The Inspired Quadruped Domingo Asno of Tennessee

In a township of Tennessee, the title for which I don’t care to remember, there recently dwelt a chap who always had a walking stick in the barn shed, a skinny thoroughbred, and a mountain cur for treeing. A bucket more of timothy than alfalfa, dried grass hay most evenings, pulled weeds on Saturdays, grass trimmings on Fridays, and a scoop or so of Purina on Sundays, took up seventy-five percent of his living allowance. The remainder of his finances he spent on a turnout rug of 1200 denier and a leather halter to match for weekends, while on regular days he dealt with nylon and 600 denier. He had in his pasture a manservant under forty, a maidservant not quite thirty, and a child for the house and grocery store who handled the carrot and cookie procurement. This sir of ours neared five years of age; he was a tough sort with a thin frame who woke early each day and delighted in outdoor activity. I’ve heard told that his last name was Asno, or Asinus (for here all the writers chronicling his life disagree), although from best guesses it seems obvious that he was called Ass. This really doesn’t matter for our story, though; it shall be suitable to not deviate far from fact as I recount it.

You surely are aware, then that the so-called chap whenever he was not at work (which was pretty much all the time) took up studying film and tales of bravery and honor with such passion that he completely ignored physical activity, particularly overseeing his pasture, and so far did his obsession go that he bartered away his grain and hay in trade for more stories of bravery to study, and he acquired as much as he could. His favorite of these were of the famous Ya’foor, for his theological adventures were like gems to him, specifically when he read across ideas like “And when the word is fulfilled concerning them, We shall bring forth a beast of the earth to speak unto them because mankind had not faith in Our revelations.” Descriptions like this drove the poor chap crazy and barred him from slumber as he fought to interpret them.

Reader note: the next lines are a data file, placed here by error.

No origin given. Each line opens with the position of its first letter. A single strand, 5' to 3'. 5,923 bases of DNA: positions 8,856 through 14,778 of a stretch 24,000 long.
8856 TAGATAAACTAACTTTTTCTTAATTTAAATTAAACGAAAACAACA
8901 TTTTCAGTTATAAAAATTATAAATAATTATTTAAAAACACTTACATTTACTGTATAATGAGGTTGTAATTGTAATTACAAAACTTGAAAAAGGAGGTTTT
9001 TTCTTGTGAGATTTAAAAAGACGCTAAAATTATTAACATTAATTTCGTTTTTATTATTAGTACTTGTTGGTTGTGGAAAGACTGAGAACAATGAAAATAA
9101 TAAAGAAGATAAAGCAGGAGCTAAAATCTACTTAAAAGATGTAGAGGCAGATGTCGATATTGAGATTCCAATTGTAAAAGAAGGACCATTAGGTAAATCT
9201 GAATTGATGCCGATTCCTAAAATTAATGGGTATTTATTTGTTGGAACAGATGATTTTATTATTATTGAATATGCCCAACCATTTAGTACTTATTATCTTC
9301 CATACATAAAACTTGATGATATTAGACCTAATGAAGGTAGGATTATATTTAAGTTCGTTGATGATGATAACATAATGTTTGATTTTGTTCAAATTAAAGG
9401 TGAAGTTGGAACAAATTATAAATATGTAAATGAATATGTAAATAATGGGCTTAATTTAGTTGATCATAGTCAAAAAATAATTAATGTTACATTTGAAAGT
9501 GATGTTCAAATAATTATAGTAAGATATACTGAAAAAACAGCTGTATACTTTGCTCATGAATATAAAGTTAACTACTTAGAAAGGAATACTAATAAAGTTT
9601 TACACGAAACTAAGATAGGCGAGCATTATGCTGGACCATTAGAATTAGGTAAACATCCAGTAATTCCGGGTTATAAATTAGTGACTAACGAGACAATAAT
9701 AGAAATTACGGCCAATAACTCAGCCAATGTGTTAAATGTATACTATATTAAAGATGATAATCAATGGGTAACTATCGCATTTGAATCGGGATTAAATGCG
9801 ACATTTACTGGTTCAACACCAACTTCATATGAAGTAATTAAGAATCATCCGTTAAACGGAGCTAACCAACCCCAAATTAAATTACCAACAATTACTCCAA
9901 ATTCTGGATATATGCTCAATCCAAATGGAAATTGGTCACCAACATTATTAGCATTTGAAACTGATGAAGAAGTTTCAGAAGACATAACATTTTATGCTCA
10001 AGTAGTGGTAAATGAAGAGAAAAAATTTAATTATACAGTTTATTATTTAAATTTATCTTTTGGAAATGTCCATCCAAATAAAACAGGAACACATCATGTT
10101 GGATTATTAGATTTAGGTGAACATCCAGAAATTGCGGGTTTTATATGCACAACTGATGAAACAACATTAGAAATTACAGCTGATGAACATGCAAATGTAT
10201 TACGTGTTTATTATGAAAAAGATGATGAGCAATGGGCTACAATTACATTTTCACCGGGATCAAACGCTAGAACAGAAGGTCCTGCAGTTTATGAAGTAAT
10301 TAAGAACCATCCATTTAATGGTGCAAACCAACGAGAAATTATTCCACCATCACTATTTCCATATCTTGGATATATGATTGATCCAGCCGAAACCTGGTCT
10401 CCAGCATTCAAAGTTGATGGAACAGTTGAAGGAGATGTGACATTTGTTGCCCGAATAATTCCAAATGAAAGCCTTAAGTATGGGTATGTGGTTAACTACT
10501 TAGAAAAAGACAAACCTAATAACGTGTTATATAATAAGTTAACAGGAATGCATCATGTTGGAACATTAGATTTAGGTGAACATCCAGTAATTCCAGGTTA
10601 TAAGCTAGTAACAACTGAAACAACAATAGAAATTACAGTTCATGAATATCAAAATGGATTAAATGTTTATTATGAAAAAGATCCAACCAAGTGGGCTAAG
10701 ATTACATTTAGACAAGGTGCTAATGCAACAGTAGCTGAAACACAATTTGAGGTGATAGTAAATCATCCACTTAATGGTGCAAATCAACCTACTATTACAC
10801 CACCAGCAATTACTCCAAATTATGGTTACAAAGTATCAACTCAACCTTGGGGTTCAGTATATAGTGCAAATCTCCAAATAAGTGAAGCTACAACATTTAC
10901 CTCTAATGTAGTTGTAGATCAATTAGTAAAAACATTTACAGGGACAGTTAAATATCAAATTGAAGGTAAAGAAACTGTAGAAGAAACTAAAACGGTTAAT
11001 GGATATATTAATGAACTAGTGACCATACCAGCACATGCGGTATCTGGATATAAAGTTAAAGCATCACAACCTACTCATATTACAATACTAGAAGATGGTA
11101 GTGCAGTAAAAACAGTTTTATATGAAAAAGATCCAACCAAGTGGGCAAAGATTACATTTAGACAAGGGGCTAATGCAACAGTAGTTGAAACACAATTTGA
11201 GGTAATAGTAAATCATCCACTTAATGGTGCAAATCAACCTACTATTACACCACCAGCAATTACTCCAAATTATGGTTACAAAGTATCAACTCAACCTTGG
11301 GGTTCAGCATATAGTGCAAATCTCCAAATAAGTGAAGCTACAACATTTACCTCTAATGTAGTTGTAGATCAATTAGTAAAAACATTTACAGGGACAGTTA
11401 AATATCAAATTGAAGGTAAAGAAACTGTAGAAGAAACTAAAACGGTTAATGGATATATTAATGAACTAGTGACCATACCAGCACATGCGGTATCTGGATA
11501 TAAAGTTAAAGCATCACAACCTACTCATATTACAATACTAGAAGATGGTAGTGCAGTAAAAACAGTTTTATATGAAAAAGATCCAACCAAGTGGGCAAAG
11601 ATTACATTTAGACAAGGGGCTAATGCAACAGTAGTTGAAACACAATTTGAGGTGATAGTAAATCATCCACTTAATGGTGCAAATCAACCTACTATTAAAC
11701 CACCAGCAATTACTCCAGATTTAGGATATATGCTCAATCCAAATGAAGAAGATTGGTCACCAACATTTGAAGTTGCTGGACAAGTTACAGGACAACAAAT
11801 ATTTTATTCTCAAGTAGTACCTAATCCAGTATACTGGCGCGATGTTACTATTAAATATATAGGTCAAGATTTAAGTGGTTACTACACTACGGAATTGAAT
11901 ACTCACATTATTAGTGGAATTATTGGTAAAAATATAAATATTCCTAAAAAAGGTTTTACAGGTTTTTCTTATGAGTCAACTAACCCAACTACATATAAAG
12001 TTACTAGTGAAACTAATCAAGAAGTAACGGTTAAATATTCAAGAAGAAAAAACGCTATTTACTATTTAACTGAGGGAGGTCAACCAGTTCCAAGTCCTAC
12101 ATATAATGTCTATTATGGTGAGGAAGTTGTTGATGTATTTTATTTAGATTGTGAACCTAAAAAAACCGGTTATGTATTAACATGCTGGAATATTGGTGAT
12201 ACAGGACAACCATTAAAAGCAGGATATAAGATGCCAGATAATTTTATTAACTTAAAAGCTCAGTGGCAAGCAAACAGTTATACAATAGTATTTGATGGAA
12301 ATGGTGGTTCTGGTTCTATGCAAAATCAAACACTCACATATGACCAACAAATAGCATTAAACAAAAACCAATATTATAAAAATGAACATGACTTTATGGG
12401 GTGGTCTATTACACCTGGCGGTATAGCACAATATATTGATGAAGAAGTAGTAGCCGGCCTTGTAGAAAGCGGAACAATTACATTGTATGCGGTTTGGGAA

About ashleekiser

“For in Calormen, story-telling (whether the stories are true or made up) is a thing you're taught, just as English boys and girls are taught essay-writing. The difference is that people want to hear the stories, whereas I never heard of anyone who wanted to read the essays.” ― C.S. Lewis, The Horse and His Boy Join us on our family adventures as I try to tell our stories rather than bore you with more online essays.
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